Where is the best place to fly in Brussels

Brussels, the capital of Belgium and the de facto capital of the European Union, is a vibrant and culturally rich city that offers a multitude of experiences for travellers. From its historic architecture to its world-renowned cuisine, Brussels .

  1. Grand Place: The Heart of Brussels

Your journey through Brussels should begin at the Grand Place, often considered one of the most beautiful squares in Europe. This UNESCO World Heritage Site is surrounded by stunning architecture, including the opulent Town Hall and the King’s House (Maison du Roi). The square comes to life during the biennial Flower Carpet event when thousands of begonias create intricate designs, and during the annual Christmas market, turning it into a magical wonderland.

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  1. Atomium: A Futuristic Icon

For a taste of modern Brussels, visit the Atomium. This iconic structure, designed to resemble an iron crystal magnified 165 billion times, was built for the 1958 Brussels World’s Fair. Inside, you’ll find exhibitions on the history of the Atomium and temporary art installations. The panoramic views from the top sphere provide a unique perspective of the city.

  1. Royal Palace of Brussels: Regal Splendor

The Royal Palace of Brussels is an architectural masterpiece that serves as the official residence of the Belgian monarchy. While you can’t go inside the palace, the stunning exterior and the nearby Parc de Bruxelles (Brussels Park) are worth a visit. During the summer months, the palace’s ornate facade serves as a backdrop for the vibrant Flower Carpet display.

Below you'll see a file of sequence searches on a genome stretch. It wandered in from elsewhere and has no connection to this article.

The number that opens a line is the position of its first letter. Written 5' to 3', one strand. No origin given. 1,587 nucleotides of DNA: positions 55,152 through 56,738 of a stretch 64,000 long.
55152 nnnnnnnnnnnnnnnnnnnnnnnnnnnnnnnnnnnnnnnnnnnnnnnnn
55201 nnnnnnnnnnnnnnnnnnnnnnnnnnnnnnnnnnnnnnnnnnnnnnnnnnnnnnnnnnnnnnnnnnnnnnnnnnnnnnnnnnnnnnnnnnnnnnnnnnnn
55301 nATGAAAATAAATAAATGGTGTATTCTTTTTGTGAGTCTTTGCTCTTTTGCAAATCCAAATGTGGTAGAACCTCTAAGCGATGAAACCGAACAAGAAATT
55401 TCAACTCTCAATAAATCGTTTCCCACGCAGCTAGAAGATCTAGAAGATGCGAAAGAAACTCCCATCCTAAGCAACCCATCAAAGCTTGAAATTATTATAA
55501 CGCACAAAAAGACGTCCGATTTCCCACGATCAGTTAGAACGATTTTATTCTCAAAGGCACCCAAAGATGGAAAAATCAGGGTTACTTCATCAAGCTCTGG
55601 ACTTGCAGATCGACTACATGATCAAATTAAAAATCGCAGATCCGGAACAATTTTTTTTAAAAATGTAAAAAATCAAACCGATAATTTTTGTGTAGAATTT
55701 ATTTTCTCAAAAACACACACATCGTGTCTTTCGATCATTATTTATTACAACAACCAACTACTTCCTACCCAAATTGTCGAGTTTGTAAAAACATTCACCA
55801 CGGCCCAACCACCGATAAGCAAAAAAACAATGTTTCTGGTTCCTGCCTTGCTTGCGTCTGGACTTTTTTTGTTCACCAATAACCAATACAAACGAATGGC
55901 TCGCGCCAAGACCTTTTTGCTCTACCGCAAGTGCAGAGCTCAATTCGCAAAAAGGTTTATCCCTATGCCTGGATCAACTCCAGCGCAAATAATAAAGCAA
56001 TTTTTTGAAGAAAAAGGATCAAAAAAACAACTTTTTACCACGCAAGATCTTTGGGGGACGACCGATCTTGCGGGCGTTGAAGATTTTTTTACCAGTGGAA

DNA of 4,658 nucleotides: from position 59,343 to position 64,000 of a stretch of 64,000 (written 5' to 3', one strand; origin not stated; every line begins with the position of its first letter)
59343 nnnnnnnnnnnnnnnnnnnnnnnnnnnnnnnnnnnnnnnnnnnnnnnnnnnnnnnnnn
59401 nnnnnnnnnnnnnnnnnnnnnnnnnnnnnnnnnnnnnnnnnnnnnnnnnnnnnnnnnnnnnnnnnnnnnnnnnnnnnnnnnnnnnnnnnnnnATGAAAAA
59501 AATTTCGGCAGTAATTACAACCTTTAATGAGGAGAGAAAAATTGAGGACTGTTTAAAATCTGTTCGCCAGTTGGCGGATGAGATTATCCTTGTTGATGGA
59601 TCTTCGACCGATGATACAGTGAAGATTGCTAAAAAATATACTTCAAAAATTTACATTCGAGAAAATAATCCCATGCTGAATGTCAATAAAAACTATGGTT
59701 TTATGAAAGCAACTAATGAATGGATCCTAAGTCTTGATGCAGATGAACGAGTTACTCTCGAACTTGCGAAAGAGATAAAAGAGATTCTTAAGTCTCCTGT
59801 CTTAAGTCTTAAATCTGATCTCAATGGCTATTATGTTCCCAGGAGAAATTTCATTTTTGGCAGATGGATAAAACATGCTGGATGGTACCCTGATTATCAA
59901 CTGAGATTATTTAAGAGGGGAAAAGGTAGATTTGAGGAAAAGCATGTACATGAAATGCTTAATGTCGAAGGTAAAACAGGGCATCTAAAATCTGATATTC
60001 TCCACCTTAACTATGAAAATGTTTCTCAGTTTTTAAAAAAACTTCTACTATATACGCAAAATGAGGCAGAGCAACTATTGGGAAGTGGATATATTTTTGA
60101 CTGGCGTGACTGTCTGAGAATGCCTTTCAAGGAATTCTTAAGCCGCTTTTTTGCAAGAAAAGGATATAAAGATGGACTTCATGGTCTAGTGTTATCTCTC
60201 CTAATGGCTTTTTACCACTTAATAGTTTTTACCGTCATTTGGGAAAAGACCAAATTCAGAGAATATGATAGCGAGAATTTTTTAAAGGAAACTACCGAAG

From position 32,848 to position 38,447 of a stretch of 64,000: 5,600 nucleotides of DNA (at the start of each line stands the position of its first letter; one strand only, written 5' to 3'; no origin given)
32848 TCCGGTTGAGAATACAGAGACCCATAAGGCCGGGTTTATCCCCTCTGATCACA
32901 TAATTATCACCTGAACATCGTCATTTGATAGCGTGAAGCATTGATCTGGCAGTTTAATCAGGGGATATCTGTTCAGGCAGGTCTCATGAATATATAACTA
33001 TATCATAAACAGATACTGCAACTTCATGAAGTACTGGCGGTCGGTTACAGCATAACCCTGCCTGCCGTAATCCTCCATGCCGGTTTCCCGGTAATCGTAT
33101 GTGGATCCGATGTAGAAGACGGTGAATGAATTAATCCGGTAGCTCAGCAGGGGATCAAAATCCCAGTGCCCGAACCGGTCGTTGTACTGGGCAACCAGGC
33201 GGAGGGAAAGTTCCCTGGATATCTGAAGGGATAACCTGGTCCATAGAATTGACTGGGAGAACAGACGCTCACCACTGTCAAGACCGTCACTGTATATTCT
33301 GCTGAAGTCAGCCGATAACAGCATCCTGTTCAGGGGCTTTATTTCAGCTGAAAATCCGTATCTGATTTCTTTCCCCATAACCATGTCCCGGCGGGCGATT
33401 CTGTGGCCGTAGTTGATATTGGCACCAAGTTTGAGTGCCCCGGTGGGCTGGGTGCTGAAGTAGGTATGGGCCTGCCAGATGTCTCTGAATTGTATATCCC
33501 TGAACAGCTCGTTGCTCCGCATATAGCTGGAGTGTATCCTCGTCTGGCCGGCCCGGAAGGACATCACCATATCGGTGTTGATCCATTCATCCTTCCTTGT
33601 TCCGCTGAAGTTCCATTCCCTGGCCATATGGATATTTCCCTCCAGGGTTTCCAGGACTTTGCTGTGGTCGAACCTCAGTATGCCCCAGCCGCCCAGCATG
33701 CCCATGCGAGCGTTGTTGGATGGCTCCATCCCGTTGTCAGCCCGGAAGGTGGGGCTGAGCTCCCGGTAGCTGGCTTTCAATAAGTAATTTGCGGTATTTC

1. Belgian Chocolate: A Sweet Delight

Belgium is renowned for its exquisite chocolate, and no trip to Brussels is complete without indulging in this culinary delight. You’ll find chocolate shops throughout the city, with the most famous being Neuhaus, Leonidas, and Godiva. Take a chocolate-making workshop or simply savor the rich flavors as you explore the city.

  1. Manneken Pis: Brussels’ Whimsical Icon

Manneken Pis, a small bronze statue of a boy urinating into a fountain, is a quirky symbol of Brussels. The statue has a collection of over 1,000 costumes, and it is often dressed up on special occasions and holidays. While it may seem like an unusual attraction, it’s an essential part of Brussels’ folklore and culture.

  1. Brussels Museums: A Cultural Feast

Brussels boasts a diverse range of museums catering to various interests. Some must-visit museums include:

Royal Museums of Fine Arts of Belgium: Home to an extensive collection of art, including works by Flemish masters like Bruegel and Rubens.

Magritte Museum: Dedicated to the surrealist works of Belgian artist René Magritte.

Belgian Comic Strip Center: Celebrating Belgium’s rich tradition of comic art, with exhibits on Tintin, Asterix, and more.

Museum of Musical Instruments: Housed in a stunning Art Nouveau building, it showcases a unique collection of musical instruments from around the world.

  1. European Quarter: A Glimpse into EU Affairs